â€œIf they pull a knife, you pull a gun.â€
Vertigo has known for some time that it has something special with Bill Willinghamâ€™s Fables. And Iâ€™m sure Bill Willingham knows he has something special with Fables too. And even though some of the story arcs these past couple of years have been hit and miss at times, Willingham continues to deliver interesting tales of the struggles between the fables and the villains of the home world, and this issue is no exception.
Iâ€™ve said it before, and Iâ€™ll say it again, Iâ€™m a huge Willingham fan. And that man-crush love is easily justified when you can see he loves and understands characters heâ€™s writing about, thus weaving tales that are some of the best out there. Even though he may have stumbled with other titles like Salvation Run, the care and feeding he has done with Fables make it one of the better titles Vertigo is shipping at the moment.
The big buildup over the last couple of years was the reveal of the emperor Geppetto, the attack on Fabletown, and the decision to take the war to the home world. In Fables #73, the war is in full force, and the secret behind the scenes decisions readers have not been privy to are finally revealed. The three pronged attack is very well thought out; first, working with the Arabian fables, a huge flying fortress (with a nice nod to C.S. Lewis) flying across the kingdom bunker bombing the gateways to the various worlds, a last ditch escape route to the cloud kingdom when things go bad, and an underground faction embedded in the kingdom city waiting to put all the big players to sleep at once when the moment arises.
The Sky Treader looks like something out of early Buck Rogers serials, but instead of being powered by rocket engines or the like, it floats silently through the skies thanks to thousands of flying carpets embedded in the hull. And like Sean Conneryâ€™s famous lines from The Untouchables, the fables have realized that fighting fantastic adversaries shouldnâ€™t be done old school – theyâ€™re bringing guns to wizard fights. That famous sword/gun fight from Raiders of the Lost Ark is not lost on Willingham.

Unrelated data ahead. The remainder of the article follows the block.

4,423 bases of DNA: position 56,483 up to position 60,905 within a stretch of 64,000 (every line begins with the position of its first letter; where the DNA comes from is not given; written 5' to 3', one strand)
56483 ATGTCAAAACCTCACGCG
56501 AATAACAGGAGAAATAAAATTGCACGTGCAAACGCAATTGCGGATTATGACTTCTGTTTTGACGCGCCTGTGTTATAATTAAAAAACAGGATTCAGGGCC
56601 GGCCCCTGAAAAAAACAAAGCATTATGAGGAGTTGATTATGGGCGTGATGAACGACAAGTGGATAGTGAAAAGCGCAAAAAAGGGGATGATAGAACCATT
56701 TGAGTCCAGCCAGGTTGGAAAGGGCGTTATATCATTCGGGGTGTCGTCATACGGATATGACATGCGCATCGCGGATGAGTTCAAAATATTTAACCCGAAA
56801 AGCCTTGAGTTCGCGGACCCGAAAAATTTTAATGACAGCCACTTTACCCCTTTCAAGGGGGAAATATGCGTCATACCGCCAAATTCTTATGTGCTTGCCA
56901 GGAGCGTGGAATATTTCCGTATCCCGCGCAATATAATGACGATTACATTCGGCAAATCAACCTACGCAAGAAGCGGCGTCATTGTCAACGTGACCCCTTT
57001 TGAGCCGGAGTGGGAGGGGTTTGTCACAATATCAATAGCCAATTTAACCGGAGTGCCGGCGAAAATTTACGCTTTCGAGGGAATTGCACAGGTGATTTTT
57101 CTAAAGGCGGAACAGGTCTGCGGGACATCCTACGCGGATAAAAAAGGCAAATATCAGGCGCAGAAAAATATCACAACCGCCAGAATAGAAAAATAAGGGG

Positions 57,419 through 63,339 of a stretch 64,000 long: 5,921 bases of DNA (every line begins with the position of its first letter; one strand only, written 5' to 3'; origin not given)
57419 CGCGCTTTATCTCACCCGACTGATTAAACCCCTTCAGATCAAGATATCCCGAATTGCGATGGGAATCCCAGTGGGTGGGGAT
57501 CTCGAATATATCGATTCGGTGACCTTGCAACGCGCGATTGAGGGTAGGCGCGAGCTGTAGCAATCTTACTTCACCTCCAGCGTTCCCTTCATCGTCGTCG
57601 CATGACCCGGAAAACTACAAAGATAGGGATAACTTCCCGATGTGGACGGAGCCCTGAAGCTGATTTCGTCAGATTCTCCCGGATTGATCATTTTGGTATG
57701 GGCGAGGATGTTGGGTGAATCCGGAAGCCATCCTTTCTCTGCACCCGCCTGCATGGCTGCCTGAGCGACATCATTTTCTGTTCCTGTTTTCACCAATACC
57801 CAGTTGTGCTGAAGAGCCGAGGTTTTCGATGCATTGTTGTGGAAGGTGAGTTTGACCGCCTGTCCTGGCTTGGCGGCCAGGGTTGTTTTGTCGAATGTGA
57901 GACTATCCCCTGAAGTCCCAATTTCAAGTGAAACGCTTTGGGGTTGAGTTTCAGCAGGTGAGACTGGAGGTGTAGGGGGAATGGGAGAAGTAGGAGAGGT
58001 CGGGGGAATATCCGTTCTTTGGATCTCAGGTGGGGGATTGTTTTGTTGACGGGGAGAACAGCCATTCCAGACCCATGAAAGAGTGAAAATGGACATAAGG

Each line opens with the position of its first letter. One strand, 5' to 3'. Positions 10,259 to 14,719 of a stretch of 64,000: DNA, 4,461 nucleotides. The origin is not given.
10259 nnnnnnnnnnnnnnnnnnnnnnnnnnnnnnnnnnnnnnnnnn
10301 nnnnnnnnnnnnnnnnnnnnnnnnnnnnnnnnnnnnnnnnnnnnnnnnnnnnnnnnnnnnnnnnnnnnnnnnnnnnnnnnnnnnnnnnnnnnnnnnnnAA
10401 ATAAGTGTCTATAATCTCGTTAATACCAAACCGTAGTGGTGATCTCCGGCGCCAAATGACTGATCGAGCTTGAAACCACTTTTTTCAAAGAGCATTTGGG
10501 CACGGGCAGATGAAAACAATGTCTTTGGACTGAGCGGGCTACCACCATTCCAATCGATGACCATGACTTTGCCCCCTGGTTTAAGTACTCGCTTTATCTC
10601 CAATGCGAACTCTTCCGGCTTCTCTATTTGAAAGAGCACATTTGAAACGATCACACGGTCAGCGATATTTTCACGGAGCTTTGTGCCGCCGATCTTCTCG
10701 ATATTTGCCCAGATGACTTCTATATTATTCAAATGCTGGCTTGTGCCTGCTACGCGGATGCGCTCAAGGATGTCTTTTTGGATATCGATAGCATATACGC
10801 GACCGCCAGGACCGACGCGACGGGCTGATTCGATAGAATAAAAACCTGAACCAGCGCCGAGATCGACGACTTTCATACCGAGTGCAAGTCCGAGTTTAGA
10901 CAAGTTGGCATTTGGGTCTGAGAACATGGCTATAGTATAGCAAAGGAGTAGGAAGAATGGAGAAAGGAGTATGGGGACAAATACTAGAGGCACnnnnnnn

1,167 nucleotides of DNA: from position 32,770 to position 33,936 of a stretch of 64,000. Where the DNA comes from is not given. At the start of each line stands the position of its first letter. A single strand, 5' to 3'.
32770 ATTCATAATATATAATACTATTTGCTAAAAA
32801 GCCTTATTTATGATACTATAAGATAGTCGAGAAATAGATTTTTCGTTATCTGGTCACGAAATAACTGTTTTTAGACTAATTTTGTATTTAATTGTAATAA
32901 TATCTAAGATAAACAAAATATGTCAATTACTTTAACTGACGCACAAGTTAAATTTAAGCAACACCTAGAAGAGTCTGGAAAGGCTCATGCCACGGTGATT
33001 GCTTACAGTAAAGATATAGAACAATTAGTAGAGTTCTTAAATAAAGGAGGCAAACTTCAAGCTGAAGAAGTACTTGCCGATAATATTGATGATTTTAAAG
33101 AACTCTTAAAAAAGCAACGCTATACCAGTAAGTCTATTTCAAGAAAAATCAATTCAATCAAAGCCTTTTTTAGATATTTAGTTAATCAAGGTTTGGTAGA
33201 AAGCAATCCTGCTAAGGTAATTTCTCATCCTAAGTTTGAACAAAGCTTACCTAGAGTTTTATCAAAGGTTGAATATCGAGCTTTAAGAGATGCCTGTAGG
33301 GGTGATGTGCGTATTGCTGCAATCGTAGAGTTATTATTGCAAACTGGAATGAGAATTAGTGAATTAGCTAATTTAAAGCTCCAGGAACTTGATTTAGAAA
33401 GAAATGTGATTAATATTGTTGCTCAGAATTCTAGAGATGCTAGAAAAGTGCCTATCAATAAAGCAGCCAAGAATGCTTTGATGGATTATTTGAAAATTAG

And it makes perfect sense for the fables to take this approach if they are to win. With their mundy weapons, they bring down dragons, wizards and everything the Adversary throws at them. The joy and excitement everyone on the ship experiences with every dragon takedown and gateway destroyed actually gets the reader hoping this will be a successful campaign. While a single ship against a single dragon might favor our heroes, when the puppet emperor unleashes every remaining dragon and flying creature on the ship at once, things go from great to OH SHIT! in an instant.
This is a big war with freedom from oppression and death at stake for every refugee living in the mundy world. While the final page attack is something that readers can somewhat anticipate (since when has any war gone off without a hitch?), Willingham does an excellent job of leading us through the plan of attack. The narrative is told through the eyes of Boy Blue, who, thanks to his magic cloak, has become the messenger between all the points involved in the battle. He jumps from the ship, to point Bravo (the escape route) to secret locations, and the preparations on the home front. Since Blue has seen many a war, it makes perfect sense for us to experience the war through his eyes.
The story has everything found in a good war movie; a great rally moment by Bigby, the â€œnavelâ€ battle, love and romance, an appropriate use of humor, the enemy plotting, and a little back up plan should things go down the drain. And letâ€™s not forget that OH SHIT! moment.
Since Mark Buckingham joined the team, the art has been very good, but more importantly, it has been consistent. I think art consistency makes it easier for the reader to become attached the heroes (and villains) and really get into the story, without constantly asking, â€œnow who is this guy? S/He doesnâ€™t look familiar. Oh man, is that who that is!?â€ The gutter art is once again enjoyable, and the colors and ink by Buckingham, Leialoha, Pepoy, and Loughridge tie everything together.
And letâ€™s not forget another great cover by James Jean.
If you stepped away from Fables because you thought the stories were becoming a bit drawn out, Fables #73 cranks the action up to 12 – yes 12 – and delivers a tale that totally rocks. Willingham and team once again prove that great comic tales with epic battles can be told in a way that is exciting and engaging. Iâ€™m giving Fables #73 a solid 4.5 out of 5 Stars.